“Mormons are often very quick to point out all the different denominations of Christianity, and use that to show how the “one” Mormon church shows unity.”

    I don’t argue that Brad. I consider the unity of the LDS faith to be more one of covenant and authority than of doctrine (though I am also not saying that doctrinal unity in certain respects is unimportant)

  7. December 11, 2008 at 5:20 pm

    Seth,

    Your position goes against the whole foundation for the Restoration. JS said that DUE TO ALL THE DIFFERENCES OF OPINION ON DOCTRINE. The restoration was supposed to take care of all of the supposed differences ON DOCTRINE. If the church is divided on doctrine that speaks volumes against the whole theory of the restoration itself.

    Darrell

  8. 8 markcares
    December 11, 2008 at 8:39 pm

    Aquinas:
    The problems Christians have is not when Mormons hold differing beliefs where the church has been silent, but when they hold a differing belief when the church has spoken and then claim that their differing belief represents official Mormonism.

  9. December 11, 2008 at 10:05 pm

    Could you offer an example of this type of situation?

  10. 10 markcares
    December 11, 2008 at 10:28 pm

    Here’s one example. Statements about the living prophet. Such as: “That which a living prophet tells us will always be in harmony with the standard works, but this is not to say he is limited by them.” “When prophets, who are inspired by the Holy Ghost, speak, their words take precedence over other statements on the same issue.” “the lving prophet is more vital to us than the standard works.” “Beware of those who pit the dead prophets against the living prophets, for the living prophets always takes precedence.” I have found many Mormons not agreeing with these and other such statements even though many of them were spoken by President Ezra Taft Benson and are presented as the official teaching of the LDS Church.

  11. December 11, 2008 at 11:12 pm

    In my own experience I would say that Latter-day Saints often hold a range of beliefs or positions. They can do so and still be faithful members in good standing. In other cases, there comes a point when the position is so divergent from an established or explicit teaching that their beliefs would fall outside of mainstream Mormonism. If for example a Latter-day Saint said they do not believe there is such thing as living prophets or that they do not believe living prophets are necessary, or that they do not believe Joseph Smith was a prophet, then that seems to me that it would be fair to describe such beliefs as being outside Mormonism. In such a case, if these Latter-day Saints said that official Mormonism teaches that God does not have prophets today, such a statement would be without support. This to me would be very anomalous.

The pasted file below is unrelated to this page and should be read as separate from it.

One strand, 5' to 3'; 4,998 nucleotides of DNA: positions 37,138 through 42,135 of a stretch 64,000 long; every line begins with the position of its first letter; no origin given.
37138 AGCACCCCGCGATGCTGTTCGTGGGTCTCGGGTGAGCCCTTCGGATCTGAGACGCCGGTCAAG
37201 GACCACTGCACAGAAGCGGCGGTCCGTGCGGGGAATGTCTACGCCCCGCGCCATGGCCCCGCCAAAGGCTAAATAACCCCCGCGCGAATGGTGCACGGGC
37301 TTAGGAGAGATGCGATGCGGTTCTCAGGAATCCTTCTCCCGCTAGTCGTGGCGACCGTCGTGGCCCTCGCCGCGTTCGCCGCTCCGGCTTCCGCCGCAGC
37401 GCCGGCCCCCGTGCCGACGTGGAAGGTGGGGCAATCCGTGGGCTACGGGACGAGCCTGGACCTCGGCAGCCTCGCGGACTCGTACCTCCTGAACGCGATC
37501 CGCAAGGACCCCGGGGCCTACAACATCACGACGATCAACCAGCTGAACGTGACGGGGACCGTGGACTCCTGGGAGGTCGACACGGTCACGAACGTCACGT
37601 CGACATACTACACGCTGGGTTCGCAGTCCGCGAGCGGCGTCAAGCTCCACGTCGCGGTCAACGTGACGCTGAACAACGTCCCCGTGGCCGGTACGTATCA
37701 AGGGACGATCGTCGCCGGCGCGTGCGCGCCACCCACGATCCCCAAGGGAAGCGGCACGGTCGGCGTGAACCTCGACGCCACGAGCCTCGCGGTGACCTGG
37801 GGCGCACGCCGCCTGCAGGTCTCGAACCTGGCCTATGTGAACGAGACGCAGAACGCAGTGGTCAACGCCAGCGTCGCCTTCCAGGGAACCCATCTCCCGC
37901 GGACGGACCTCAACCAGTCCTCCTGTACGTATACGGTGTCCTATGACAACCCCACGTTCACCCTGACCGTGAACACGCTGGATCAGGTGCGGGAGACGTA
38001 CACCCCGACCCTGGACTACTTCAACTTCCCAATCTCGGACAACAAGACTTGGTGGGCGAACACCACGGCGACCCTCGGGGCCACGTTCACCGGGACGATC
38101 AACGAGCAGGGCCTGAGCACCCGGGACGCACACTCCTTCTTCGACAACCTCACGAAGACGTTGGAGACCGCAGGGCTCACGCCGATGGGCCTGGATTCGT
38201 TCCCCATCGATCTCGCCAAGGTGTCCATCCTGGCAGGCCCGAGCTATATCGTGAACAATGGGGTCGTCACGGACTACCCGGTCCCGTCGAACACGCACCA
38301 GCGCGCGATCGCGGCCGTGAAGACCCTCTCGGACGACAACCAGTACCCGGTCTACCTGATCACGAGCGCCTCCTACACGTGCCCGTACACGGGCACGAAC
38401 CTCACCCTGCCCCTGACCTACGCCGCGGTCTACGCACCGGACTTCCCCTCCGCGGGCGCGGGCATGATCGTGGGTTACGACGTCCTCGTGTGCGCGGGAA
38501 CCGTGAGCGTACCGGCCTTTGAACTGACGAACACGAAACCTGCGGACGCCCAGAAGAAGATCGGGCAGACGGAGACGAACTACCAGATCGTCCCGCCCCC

Two observations as to your example. First, I think it is useful to make a note of which areas of belief the majority of Latter-day Saints seem to agree and which areas allow for variety. Second, I think it is useful to consider why Latter-day Saints can hold differing beliefs in certain situations. Did these individuals explain why they didn’t agree with those statements? What language did they feel more comfortable with? In contrast to those statements, what is the view that they propose is official Mormon doctrine, and how did they attempt to support that view?

  12. 12 markcares
    December 12, 2008 at 12:58 am

    My experience with Latter-day Saints has been somewhat different. In my experience it hasn’t mattered what the doctrinal topic was, rather it has been how much they asked questions about it that caused them difficulties. Quite a number of LDS missionaries have been suddenly moved out of an area ahead of schedule after they started to ask questions. Some have even contacted me after they were moved specifically to apologize for not keeping an appointment with me – and consistently they said they were moved because they were starting to ask questions on some of the topics I raised with them. Their asking questions was the one common denominator – not any specific doctrine.
    LDS members have related similar things to me. It was when they started to ask questions in class that they got into trouble. Again it didn’t matter what the topic was – their questioning of the official lesson was not condoned or tolerated – regardless of the subject matter.
    My question is: how much are differing views tolerated Sundays in the wards?

  13. December 12, 2008 at 2:08 am

    That hasn’t been my experience at all. For example, Latter-day Saint online community isn’t shy from tackling questions on doctrinal issues of every kind. There are several blogs of this nature and Latter-day Saints frequently discuss philosophical, theological and historical issues.